An advocacy group for low-income housing is threatening legal action against Stanislaus County, saying new housing guidelines are legally flawed and won't meet the needs of poor people.
"All planning and land use activities taken or contemplated by the county can be challenged as invalid," reads a letter to the county from the California Rural Legal Assistance's Modesto office.
The letter, dated July 19, keys off a Jan. 29 notice from California housing officials demanding that the county revise its new housing element "to comply with state housing element law."
The county changed some parts, but the state Department of Housing and Community Development on July 21 said the changes aren't good enough.
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"Further revision is still necessary," wrote Cathy Cres-well, deputy director of the state's housing department.
The CRLA letter cites the state's concerns but is worded more strongly, saying a review produced "several legal deficiencies." It demands that the county revise the document within 60 days.
The July 19 letter was sent on behalf of Ena Lopez, who also is a plaintiff in a separate civil rights lawsuit alleging that Modesto and Stanislaus County have discriminated against predominantly minority neighborhoods.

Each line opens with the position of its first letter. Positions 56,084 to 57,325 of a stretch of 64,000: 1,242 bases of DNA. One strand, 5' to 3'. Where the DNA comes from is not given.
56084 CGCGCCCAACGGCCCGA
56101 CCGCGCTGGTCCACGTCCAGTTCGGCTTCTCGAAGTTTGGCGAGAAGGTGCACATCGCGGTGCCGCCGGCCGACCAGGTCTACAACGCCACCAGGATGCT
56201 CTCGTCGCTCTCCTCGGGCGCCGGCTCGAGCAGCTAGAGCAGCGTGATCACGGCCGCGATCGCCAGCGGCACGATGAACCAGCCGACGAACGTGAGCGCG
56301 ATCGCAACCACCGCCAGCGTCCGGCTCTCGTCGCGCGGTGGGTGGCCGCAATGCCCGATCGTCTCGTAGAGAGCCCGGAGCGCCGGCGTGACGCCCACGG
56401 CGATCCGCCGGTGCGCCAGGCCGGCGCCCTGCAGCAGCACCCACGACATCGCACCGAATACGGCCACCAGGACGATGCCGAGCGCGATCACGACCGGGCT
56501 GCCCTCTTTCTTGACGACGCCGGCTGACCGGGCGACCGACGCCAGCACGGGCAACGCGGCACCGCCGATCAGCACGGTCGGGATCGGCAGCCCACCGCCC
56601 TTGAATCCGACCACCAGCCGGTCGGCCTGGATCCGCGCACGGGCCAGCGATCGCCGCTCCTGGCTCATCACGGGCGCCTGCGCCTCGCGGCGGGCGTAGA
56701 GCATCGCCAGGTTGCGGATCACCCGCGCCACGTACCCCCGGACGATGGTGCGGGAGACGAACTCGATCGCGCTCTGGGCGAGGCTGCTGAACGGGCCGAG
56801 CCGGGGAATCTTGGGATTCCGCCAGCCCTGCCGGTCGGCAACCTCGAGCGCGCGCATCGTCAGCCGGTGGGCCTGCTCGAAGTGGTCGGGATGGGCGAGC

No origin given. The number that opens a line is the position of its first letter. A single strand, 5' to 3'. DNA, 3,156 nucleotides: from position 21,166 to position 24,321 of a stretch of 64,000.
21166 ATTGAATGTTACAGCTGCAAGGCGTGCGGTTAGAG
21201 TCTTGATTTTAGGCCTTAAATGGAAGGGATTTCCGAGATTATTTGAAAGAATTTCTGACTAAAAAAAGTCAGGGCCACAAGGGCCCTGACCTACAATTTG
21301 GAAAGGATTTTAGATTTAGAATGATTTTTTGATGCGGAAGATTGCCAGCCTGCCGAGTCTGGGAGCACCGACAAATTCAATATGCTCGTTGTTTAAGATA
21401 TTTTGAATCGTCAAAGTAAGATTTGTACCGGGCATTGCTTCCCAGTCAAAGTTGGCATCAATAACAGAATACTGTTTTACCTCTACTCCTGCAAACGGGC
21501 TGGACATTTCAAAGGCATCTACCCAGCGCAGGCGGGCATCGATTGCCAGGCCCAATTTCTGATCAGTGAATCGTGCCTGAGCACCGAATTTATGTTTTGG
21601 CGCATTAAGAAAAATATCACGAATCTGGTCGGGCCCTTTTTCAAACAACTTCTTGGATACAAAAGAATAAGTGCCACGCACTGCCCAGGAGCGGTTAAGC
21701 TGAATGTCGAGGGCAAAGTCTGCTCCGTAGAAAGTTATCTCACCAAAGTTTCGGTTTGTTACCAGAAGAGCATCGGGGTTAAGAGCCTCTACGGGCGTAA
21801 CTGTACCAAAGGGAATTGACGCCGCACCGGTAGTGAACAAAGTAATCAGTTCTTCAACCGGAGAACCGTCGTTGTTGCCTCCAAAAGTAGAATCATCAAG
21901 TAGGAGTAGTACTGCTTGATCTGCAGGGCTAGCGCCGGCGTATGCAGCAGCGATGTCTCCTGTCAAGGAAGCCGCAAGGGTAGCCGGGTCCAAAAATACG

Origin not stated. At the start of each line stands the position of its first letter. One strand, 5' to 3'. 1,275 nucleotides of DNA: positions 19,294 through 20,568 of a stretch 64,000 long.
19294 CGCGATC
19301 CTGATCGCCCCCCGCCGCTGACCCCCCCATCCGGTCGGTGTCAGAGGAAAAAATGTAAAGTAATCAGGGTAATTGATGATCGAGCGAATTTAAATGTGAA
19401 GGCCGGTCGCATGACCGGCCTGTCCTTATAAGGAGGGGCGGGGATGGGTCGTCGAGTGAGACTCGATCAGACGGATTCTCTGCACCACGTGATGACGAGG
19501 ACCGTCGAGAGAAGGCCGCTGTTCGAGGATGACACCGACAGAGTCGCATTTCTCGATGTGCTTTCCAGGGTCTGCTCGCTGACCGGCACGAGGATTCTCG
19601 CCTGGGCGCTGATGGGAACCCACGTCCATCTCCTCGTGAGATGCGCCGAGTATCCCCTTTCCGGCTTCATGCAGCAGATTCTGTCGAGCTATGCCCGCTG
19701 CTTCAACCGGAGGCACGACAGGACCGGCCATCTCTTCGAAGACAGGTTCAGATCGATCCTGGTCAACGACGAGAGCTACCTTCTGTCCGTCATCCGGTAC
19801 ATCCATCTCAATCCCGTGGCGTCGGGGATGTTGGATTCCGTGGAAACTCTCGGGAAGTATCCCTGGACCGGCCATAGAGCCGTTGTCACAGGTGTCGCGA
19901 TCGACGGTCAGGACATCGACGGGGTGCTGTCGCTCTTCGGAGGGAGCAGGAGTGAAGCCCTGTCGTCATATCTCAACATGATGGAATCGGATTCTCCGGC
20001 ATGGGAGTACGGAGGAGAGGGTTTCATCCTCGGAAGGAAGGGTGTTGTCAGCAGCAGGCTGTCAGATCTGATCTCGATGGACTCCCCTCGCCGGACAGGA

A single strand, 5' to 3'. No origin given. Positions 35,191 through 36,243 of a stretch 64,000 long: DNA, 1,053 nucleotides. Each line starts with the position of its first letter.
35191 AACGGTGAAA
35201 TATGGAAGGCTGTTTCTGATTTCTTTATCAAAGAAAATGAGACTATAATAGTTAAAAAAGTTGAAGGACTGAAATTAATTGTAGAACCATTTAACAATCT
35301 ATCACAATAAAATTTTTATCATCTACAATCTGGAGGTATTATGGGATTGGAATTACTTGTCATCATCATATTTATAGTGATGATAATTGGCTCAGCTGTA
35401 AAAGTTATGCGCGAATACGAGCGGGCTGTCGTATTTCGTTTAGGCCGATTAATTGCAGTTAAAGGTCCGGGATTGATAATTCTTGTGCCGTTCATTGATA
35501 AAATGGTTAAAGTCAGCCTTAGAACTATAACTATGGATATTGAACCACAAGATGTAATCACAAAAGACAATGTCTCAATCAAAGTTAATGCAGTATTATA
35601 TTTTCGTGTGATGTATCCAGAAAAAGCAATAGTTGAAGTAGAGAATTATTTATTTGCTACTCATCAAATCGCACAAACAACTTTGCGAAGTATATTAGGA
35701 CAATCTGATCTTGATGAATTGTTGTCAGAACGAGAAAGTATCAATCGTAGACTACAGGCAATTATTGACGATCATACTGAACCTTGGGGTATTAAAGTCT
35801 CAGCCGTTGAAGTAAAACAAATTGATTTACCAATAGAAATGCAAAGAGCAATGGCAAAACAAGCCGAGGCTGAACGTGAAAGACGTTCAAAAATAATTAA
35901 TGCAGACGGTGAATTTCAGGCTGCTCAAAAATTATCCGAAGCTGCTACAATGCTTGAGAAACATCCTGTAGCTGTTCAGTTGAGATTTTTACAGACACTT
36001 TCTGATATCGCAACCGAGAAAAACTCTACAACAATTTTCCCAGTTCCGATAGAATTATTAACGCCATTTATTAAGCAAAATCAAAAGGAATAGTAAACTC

Arsenio Mataka had reviewed earlier versions of the housing element as a county planning commissioner before leaving the commission last year when he moved to Sacramento. He now commutes to Modesto as a CRLA attorney and wrote the July 19 letter.
Growth policies during the recent housing boom produced so few affordable units that "it's tragic," Mataka said Tuesday.
County: Fix is easy
County Counsel John Doering said: "We think the problems identified can be explained or easily corrected. We think we'll be able to resolve it."
At issue are Regional Housing Needs Assessments, or state-issued housing quotas that cities and counties are supposed to try to meet. Agencies get into trouble when their housing elements don't align with those goals to the state's satisfaction.
A growth-control initiative approved two years ago by voters throughout the county also plays a role in the state's objections.
Measure E, informally known as Stamp Out Sprawl, requires a countywide vote whenever developers want to change agricultural zoning to build homes. State officials asked for details in January and last week said the county's reply was inadequate.
The county also needs better analysis of building sites, including an inventory of suitable locations for apartments and other low- income housing, the letters say.
The housing element needs more information on development fees, potential emergency shelters and evidence that policies encourage builders to produce affordable housing, the letters say. The advocacy group and state want more information on housing for farmworkers and people with disabilities.
In his letter, Mataka takes the county to task for "repeatedly fail(ing) to provide proper infrastructure to the predominantly Latino neighborhoods" in unincorporated areas.
"There are serious fair housing and equitable land use issues raised by the county's disproportionate lack of infrastructure in minority communities," he writes.